ADDIS ABABA (Reuters) - Ethiopia’s parliament is set to lift a six-month state of emergency two months early, after the cabinet approved a draft law that said calm has been restored, an official said.
The government imposed emergency rule in February, a day after Prime Minister Hailemariam Desalegn resigned amid popular unrest and division within the ruling coalition.
Since then, the authorities have pledged to push through a raft of reforms that have included the release of thousands of prisoners.
Abiy Ahmed, a former army officer who replaced Hailemariam as premier, has travelled to several areas of the country, promising to address grievances strengthen a range of political and civil rights.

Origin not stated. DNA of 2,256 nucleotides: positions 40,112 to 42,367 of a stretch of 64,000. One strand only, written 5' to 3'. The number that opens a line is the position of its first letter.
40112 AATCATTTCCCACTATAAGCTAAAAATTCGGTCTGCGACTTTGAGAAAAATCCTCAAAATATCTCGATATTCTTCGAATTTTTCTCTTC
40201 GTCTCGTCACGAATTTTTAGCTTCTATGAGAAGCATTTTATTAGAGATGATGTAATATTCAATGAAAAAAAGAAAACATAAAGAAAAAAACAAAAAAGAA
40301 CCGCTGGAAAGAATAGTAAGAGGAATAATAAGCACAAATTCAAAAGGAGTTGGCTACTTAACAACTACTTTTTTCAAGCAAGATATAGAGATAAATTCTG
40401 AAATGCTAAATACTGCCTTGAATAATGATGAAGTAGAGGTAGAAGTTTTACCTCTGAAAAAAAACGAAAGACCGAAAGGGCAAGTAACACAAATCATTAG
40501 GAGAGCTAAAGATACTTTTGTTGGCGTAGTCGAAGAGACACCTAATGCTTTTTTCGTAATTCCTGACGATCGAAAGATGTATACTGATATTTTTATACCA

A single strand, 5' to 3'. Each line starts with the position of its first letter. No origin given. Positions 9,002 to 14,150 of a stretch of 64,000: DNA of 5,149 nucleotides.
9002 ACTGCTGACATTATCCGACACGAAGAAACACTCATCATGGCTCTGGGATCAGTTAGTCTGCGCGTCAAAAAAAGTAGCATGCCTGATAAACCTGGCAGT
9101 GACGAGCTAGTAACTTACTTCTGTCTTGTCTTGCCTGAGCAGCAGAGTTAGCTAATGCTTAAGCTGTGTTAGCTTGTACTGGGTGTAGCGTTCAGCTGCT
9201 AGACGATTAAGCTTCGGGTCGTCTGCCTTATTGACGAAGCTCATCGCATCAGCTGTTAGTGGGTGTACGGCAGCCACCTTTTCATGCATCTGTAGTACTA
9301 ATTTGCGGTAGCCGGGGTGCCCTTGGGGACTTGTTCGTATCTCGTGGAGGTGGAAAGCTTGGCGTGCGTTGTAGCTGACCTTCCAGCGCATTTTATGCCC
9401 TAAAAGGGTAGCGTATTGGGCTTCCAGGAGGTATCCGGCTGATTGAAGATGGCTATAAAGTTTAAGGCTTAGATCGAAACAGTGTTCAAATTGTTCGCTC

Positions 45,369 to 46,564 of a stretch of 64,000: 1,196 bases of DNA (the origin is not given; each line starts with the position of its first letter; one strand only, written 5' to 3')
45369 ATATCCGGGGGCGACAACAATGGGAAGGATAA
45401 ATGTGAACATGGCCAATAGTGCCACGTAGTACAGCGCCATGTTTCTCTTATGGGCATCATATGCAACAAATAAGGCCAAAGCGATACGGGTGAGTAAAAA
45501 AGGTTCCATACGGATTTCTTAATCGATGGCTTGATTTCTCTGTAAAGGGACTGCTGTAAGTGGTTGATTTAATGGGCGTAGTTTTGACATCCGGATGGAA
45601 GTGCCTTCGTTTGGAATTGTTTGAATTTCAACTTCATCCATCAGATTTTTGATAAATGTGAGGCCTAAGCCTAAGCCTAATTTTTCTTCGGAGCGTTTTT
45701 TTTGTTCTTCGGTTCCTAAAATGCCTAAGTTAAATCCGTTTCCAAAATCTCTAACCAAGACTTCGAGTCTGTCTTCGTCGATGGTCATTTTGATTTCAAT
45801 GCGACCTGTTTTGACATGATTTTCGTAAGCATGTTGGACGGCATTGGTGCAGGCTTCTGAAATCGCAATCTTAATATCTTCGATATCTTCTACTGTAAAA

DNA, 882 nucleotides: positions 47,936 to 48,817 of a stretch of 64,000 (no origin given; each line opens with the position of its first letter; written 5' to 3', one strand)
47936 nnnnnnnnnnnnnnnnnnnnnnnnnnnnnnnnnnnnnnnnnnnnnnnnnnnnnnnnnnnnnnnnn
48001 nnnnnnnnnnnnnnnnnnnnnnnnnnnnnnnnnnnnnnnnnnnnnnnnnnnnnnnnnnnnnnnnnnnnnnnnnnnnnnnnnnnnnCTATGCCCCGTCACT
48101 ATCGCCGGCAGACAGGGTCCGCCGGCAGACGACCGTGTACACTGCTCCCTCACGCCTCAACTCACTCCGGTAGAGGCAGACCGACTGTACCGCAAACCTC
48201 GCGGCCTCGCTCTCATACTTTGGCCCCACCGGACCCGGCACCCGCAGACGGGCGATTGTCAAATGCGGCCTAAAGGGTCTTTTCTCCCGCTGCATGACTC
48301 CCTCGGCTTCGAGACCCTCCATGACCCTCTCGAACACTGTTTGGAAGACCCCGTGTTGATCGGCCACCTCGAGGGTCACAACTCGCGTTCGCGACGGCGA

On Saturday, the cabinet of ministers met to assess the security situation and “noted that law and order has been restored”, Abiy’s Chief of Staff Fitsum Arega said on Twitter.
“The draft will be sent to parliament for its consideration,” he added.
Ethiopia’s 547-seat House of People’s Representatives often holds its sessions on Monday. Its legislators - all members of the ruling party - are expected to endorse the move.
The government has twice imposed emergency rule to contain violence that broke out mainly in Oromiya province, the country’s most populous region, since 2015.
The unrest was provoked by a development scheme for the capital Addis Ababa that critics said would lead to land seizures in nearby Oromiya. Broader anti-government demonstrations later spread.
Editing by Peter Graff